University studies smart highway signs to prevent wrong-way driving crashes in Florida


Innovative traffic safety research incorporating a mix of engineering and psychology by a team from Florida State University (FSU), is being deployed on highways to save lives by targeting the problem of crashes caused by wrong-way driving.

According to the National Highway Traffic Safety Administration (NHTSA), wrong-way crashes kill about 350 people a year and injure thousands more across the USA. Walter Boot, associate professor in the FSU’s Department of Psychology and an expert on cognition and perception, has compiled two wrong-way driving reports for the Florida Department of Transportation (FDOT).

The FSU’s research identifies ‘smarter’ signs and sidewalk markers equipped with advanced technology that can improve safety, with the study’s recommendations helping to shape FDOT’s future countermeasures for wrong-way driving. FDOT is currently testing those and other recommendations on the most effective safety measures.

Boot started collecting evidence as part of a contract with FDOT following an unusual series of fatal wrong-way crashes in the Tampa Bay region in 2014. Boot was determined to reverse the chronic trend of wrong-way driving, which dates to the 1960s and the original construction of access-controlled divided highways.

He embarked on a multiyear research project drawing on his expertise in visual processing and visual cognition to test detection-triggered wrong-way signs and pavement markers. The goal was to identify ‘intelligent’ technology that would better detect and prevent wrong-way driving and could be incorporated into new warning systems.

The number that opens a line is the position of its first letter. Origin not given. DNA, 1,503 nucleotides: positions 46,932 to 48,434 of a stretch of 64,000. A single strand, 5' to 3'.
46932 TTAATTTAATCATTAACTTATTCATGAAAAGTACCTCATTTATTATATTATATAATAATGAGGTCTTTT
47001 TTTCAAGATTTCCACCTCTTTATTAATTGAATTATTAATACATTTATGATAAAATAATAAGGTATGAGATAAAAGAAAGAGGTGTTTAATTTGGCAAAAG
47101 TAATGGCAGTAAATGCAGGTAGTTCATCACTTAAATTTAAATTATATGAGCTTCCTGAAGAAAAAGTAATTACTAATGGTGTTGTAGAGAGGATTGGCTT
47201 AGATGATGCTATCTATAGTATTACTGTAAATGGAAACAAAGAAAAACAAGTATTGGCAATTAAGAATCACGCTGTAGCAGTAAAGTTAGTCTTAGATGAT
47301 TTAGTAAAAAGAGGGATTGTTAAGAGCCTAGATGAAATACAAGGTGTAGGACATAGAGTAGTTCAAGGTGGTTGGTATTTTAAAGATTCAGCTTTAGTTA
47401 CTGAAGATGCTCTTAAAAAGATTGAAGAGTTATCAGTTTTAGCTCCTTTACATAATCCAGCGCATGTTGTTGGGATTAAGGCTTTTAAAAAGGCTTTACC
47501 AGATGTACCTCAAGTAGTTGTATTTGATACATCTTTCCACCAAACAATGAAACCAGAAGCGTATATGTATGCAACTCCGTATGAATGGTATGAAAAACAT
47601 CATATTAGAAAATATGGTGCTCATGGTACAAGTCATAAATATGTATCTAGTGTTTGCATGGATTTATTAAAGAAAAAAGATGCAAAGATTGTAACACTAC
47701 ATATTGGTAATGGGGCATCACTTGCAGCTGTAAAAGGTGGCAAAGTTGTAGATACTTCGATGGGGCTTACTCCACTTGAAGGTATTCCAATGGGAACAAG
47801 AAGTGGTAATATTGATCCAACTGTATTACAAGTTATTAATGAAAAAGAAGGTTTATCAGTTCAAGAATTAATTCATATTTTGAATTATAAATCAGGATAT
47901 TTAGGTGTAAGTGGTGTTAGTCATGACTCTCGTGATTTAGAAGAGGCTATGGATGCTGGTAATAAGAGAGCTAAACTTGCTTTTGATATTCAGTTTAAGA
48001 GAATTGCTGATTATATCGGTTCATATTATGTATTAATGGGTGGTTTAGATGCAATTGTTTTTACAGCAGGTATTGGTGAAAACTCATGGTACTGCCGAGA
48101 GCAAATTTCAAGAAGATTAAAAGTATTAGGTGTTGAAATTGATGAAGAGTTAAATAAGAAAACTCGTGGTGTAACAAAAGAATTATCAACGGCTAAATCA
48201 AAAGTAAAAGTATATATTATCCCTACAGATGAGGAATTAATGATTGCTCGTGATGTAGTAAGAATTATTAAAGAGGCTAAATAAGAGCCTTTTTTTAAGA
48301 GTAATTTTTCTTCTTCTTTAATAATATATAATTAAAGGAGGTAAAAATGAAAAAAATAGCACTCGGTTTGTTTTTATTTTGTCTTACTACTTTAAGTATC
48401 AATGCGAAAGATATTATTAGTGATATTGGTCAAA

Boot’s research team found that installing more countermeasures ahead of exit ramps helped, but additional warnings were needed to grab motorists’ attention once they started driving in the wrong direction. The next line of defense would be to install alerts that could cause wrong-way drivers to recognize their mistake, stop driving and turn around. The team, working in collaboration with the Center for Urban Transportation Research at the University of South Florida and Florida International University, evaluated seven high-technology countermeasures that included radar-triggered blank signs that immediately lit up when they sensed wrong-way motion, as well as bright beacons that flashed asynchronously.

The research included night-time field tests of seven prototypes on closed sections of Florida highways and exit ramps, with video recorded by Boot as he navigated through the countermeasures later used to develop scenarios that could be imported into FSU’s driving simulators. The team tested 189 participants’ reactions to real-life highway situations in the simulators, and also tested the effectiveness of countermeasures on impaired drivers, which account for nearly 50% of wrong-way crashes, according to a FDOT study.

“Wrong-way crashes are rare, representing only about 3% of highway crashes, but they are 27 times more fatal,” Boot said. “We tested new technology-based, radar-triggered road alerts to determine which worked best. People’s brains are hardwired to pay attention to things that abruptly appear, and virtually everything we tested with a red flashing light worked well.”

Raj Ponnaluri, FDOT project manager, said, “FSU’s research will help guide our future work with traffic signs and pavement markers to mitigate wrong-way crashes. It’s helping us better understand the need for new safety technologies, and now we are testing them.”

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James joined the Traffic Technology International team in 2017. Previously he was Assistant Editor on an engineering title for several years and has worked for various other trade magazines before that. James is happily married and has a young daughter and son who keep him busy.